I glean from this ground of appeal and the submissions made in respect of it that it is the claim of the appellants that the resolutions passed by the shareholders authorising the renounceable rights issue never implied or expressed or contemplated that the renounceable rights issue could result in a transfer of controlling interest in SPL and if the rights offer stood in danger of transferring a controlling interest then, there ought to have been a reversal to the shareholders to approve same.


Is that the case?


I agree that Regulations of a Company constitute a contract under seal as stated under section 21 of Act 179 and any violation must not at all be countenanced by the court. As indeed noted by the Supreme Court in the case of P.S. INVESTMENT LTD v CEREDEC & OTHERS [2012] SCGLR 611 and also LUGUTERAH v NORTEHRN ENGINEERING CO. LTD [1978] GLR 477.


It is misconceived for one to think that the resolution by the shareholders only authorised existing shareholders to take up shares in proportion to their shareholding. Prospective investors had the chance to take up shares that were not taken up by existing shareholders. And any existing shareholder who intended to increase its shares also had the chance to take more shares. The options that were available to shareholders have all been spelt out under Clause 7:1 of the Offer Circular which has been fully set out supra. The Prospectus was fully accepted. Sure if each existing shareholder was only to opt for shares in proportion to his shares then there would be no change in the percentage of shares owned. Nonetheless, there were various possibilities or scenario available which had the potential to tip the scale of the shareholding structure of SPL.


Statements made in a Prospectus which is not correct invites heavy criminal and civil sanctions. For if anything stated in a Prospectus was not well meaning and the company did not intend to comply with it, all persons making the invitation as well as the officers of the company are liable to criminal prosecution and stand in danger of incarceration to a maximum of two years in jail under section 265(2) of Act 179.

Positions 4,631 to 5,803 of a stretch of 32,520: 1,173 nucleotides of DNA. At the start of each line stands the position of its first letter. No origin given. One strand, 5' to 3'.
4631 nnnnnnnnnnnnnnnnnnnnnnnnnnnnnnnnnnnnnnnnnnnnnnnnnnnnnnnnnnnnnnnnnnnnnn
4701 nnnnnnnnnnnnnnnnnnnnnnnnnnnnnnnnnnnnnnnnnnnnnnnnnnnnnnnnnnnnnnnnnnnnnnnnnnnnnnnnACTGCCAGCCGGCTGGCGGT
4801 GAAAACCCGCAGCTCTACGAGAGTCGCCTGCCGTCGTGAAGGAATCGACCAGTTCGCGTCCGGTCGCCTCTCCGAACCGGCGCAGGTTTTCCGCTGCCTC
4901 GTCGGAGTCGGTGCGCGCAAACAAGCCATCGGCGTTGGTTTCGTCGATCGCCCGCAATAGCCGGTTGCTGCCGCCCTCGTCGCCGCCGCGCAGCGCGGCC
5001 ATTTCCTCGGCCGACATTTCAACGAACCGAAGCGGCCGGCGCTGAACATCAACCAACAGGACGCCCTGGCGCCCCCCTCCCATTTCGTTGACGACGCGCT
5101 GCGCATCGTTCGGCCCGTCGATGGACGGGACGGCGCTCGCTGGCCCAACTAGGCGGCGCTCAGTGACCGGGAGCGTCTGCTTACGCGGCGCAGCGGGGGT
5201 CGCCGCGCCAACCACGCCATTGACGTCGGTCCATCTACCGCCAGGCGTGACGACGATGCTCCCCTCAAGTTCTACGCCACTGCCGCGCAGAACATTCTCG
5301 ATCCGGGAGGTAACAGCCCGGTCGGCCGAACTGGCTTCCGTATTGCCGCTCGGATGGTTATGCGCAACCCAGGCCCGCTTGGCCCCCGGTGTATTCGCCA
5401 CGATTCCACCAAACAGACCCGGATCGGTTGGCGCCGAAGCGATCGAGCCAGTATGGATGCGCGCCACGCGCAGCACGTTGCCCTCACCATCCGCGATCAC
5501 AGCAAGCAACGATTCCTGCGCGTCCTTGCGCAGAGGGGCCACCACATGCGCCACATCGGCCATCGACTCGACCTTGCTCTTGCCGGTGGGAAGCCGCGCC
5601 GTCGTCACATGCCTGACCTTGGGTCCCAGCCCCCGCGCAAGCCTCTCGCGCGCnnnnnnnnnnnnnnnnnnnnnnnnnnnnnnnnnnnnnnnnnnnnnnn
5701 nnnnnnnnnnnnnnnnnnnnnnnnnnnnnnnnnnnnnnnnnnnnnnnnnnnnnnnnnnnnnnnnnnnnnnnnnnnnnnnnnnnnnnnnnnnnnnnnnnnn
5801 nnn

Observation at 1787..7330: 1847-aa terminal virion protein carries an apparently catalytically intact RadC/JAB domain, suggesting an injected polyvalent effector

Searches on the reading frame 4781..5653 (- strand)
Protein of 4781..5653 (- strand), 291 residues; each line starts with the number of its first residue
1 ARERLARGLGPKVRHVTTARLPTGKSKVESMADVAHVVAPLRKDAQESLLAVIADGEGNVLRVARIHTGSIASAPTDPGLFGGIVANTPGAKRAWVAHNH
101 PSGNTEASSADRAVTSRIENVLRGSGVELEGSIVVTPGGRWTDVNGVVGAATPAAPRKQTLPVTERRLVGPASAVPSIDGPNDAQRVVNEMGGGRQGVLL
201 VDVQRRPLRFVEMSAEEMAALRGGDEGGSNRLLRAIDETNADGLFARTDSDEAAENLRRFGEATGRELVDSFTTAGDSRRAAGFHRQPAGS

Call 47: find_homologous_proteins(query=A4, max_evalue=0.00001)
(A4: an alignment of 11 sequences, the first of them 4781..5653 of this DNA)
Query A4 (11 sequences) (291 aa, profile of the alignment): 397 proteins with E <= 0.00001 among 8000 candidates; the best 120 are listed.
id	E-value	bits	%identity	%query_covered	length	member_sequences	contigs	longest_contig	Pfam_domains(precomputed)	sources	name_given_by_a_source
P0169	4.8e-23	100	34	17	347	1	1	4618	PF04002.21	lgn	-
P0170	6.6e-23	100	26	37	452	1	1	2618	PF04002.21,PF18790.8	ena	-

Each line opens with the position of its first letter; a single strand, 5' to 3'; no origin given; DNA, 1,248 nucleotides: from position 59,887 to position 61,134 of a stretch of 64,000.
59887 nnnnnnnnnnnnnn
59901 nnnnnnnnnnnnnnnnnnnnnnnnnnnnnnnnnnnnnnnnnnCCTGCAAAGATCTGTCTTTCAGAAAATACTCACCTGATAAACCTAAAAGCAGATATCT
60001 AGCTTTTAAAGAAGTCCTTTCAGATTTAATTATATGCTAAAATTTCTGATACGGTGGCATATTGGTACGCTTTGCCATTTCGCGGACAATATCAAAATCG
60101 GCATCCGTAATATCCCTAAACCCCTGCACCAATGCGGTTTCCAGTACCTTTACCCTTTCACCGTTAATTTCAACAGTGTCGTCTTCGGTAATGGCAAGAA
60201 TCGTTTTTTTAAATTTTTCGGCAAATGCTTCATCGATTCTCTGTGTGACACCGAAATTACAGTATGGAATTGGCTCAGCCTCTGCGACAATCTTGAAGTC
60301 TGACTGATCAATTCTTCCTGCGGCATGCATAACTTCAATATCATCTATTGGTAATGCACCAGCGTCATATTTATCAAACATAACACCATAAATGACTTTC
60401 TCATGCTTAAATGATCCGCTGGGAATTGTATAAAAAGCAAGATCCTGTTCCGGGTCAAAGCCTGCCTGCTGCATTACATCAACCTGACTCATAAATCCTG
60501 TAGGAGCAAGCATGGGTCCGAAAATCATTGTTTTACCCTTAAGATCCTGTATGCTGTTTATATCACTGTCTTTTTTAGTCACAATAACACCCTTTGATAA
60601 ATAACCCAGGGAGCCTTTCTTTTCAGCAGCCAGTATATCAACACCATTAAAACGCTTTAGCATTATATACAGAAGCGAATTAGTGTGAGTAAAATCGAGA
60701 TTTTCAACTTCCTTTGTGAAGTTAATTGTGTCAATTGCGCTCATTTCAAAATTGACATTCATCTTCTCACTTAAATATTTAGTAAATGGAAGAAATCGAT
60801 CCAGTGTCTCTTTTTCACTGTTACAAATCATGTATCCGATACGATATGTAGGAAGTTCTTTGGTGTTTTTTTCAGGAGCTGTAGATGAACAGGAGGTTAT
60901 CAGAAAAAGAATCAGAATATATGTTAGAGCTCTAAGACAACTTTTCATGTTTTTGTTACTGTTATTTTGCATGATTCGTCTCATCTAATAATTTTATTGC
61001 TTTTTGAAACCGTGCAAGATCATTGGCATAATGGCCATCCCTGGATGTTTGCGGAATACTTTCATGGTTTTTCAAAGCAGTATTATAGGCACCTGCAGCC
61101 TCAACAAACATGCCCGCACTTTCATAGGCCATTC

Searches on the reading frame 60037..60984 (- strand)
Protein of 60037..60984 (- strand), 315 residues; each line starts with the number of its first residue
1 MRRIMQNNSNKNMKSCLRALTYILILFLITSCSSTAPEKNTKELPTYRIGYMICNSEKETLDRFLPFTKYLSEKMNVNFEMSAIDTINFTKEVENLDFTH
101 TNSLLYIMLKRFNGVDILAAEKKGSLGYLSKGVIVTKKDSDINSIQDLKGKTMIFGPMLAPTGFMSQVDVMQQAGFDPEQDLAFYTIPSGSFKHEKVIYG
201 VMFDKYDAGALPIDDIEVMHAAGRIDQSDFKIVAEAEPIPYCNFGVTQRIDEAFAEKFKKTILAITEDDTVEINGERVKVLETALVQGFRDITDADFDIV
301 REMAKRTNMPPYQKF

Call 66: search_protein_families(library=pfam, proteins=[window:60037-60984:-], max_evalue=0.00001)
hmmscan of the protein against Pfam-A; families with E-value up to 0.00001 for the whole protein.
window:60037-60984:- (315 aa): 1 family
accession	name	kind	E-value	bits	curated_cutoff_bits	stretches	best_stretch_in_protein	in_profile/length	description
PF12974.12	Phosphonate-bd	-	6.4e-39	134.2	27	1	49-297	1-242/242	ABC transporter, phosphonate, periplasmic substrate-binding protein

Are some of the directors who have joined forces to launch this appeal saying that the Prospectus which they passed a resolution approving and in whose terms implied that shares could potentially land in the hands of persons who could have a controlling interest, was not sincerely approved? And are they prepared for the attendant criminal consequences of being jailed for misleading the public?


I have noted supra that where rights offer move from a pre-emption rights when members of a company fail to take up their rights to an open rights offer, as it was in this case, where some of the securities holders did not take up their full rights, it is a notorious fact that existing shareholders who are desirous of acquiring more shares are entitled to acquire the surplus securities. When this is done it has the potential of changing the pre-existing shareholding structure of the company. This is a matter of law and when the shareholders passed the resolution as couched in the terms they did, even if they did not understand it that way, which is not the case anyway, it is trite that ‘ignorantia juris haud non excusat’ – and the shareholders cannot be excused for their lack of knowledge of the law.


I must confess I fail to understand how shareholders have passed resolution authorising a renounceable rights issue and when that rights issue has been done, and has led to a change in structure of share holding, the grievance is that at a point that the shareholding structure would change, the directors ought to have reverted to the shareholders again to approve the allotment of shares to Dannex Ltd. This position, with profound respect, is not a reflection of the rules and implications of renounceable rights offer within the scope of the resolutions passed by the shareholders. Interestingly enough the appellants have no problem with the other persons that have obtained shares in the company as long as they do not have the controlling interest.


It would have been superfluous for any reversal or deferral to the shareholders for another approval of the shares purchased by Dannex Ltd. when they had unequivocally approved the renounceable rights issue. AHC of SEC was again spot on in this decision.


I find no good grounds to disturb the ruling of the AHC of the SEC, the consolidated appeal is dismissed in its entirety and the decision of AHC is hereby affirmed.


In the exercise of the discretion of the court I will award cost of GHc40.000.00 against each of the two appellants in the two consolidated suits. The Ghc80.000.00 should equally be shared between the three Respondents: that is the Board of Directors of Starwin, I. C. Securities and Dannex Ltd.